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Uganda Confirms First Ebola Case Outside DRC Outbreak

The announcement puts new pressure on the World Health Organization to declare the Ebola outbreak

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FILE- An Ebola health worker is seen at a treatment center in Beni, Eastern Congo, April 16, 2019. VOA

A child in Uganda has tested positive for Ebola in the first cross-border case of the deadly virus since an outbreak started in neighboring Congo last year, Uganda’s health ministry said late Tuesday, in a blow to efforts by health workers who for months sought to prevent contamination across the heavily traveled frontier.

The 5-year-old Congolese boy has been isolated with family members at a hospital in a western district near the Congo border, Ugandan Health Minister Jane Aceng told reporters.

The announcement puts new pressure on the World Health Organization to declare the Ebola outbreak — the second-deadliest in history — a global health emergency. The outbreak is unfolding amid unprecedented challenges of rebel attacks and community resistance in a region that had never experienced Ebola before.

In April, a WHO expert committee decided that the outbreak, while of “deep concern,” was not yet a global health emergency. But international spread is one of the major criteria the United Nations agency considers before such a declaration.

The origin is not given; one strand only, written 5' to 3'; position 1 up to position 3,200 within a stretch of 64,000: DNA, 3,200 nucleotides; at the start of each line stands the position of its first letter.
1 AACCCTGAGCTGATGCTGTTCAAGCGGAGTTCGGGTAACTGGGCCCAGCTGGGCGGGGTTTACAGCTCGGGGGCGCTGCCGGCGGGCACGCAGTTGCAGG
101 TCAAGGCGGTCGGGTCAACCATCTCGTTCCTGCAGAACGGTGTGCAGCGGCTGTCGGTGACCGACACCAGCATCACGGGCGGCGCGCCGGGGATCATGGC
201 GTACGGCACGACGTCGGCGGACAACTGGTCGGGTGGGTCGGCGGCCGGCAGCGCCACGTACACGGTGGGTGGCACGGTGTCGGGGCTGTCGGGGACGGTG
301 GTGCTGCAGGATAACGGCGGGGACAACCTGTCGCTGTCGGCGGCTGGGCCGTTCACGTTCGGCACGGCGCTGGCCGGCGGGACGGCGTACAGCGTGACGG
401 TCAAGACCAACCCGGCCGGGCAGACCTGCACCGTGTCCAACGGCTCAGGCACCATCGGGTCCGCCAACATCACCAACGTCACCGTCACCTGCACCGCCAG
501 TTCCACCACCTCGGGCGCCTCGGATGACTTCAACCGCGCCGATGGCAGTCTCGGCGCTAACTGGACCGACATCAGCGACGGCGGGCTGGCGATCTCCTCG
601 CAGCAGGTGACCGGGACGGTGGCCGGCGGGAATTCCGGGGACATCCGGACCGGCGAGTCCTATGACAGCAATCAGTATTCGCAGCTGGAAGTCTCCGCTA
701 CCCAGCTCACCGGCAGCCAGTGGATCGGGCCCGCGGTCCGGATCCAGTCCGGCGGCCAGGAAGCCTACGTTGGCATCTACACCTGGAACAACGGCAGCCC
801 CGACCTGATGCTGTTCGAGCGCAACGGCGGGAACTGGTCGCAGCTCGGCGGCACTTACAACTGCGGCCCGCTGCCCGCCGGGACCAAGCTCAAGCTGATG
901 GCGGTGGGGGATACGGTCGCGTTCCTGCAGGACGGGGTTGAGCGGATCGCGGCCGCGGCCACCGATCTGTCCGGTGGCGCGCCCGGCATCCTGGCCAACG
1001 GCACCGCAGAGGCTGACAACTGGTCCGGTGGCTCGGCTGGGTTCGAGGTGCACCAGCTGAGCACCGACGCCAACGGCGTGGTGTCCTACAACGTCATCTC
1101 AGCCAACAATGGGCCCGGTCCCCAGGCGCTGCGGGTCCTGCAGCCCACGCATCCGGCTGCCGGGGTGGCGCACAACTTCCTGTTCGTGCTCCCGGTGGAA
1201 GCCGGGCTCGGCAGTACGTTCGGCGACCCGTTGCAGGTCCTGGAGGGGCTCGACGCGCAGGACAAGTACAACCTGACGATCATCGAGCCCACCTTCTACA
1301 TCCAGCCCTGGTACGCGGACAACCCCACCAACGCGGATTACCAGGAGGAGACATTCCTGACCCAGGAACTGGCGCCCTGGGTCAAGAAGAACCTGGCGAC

Uganda, Ebola, DRC
FILE – A Congolese man holds a cross during the burial service of a Congolese woman who died of Ebola, at a cemetery in Butembo. VOA

Conflicting statements

It was not immediately clear when the boy entered Uganda. A WHO statement said he entered on Sunday with his family through the Bwera border post. He sought treatment at Kagando hospital and was transferred to Bwera Ebola treatment unit, WHO said.

Confirmation of Ebola was made Tuesday by the Uganda Virus Institute. “The ministry of health and WHO have dispatched a rapid response team to Kasese to identify other people who may be at risk,” WHO said.

Congo’s health ministry, however, in a separate statement said the boy, from Mabalako, arrived on Monday at Congo’s Kasindi border post. There, a dozen family members appeared to have symptoms and were transferred to an isolation center at the local hospital for observation.

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Six family members then broke away while being transferred to an Ebola treatment center in Beni and crossed into Uganda while Congolese border officials alerted their Ugandan colleagues, Congo’s health ministry said. Uganda officials found the family members at the Kagando hospital, where the boy’s Ebola case was confirmed.

Officials from the two countries will meet Wednesday about the possibility of sending the family back to Beni in Congo for treatment, the health ministry said.

It was not immediately clear how the family members were able to cross the border, where millions have travelers have been monitored for Ebola since the outbreak began.

Nearly 1,400 deaths

Uganda, Ebola, DRC
A child in Uganda has tested positive for Ebola in the first cross-border case. Pixabay

There have been more than 2,000 confirmed and probable cases of the Ebola virus in Congo since August, with nearly 1,400 deaths. The disease is spread mainly through contact with the bodily fluids of those infected.

For the first time, an experimental but effective Ebola vaccine is being widely used, with more than 130,000 doses distributed. Uganda has vaccinated nearly 4,700 health workers, WHO said.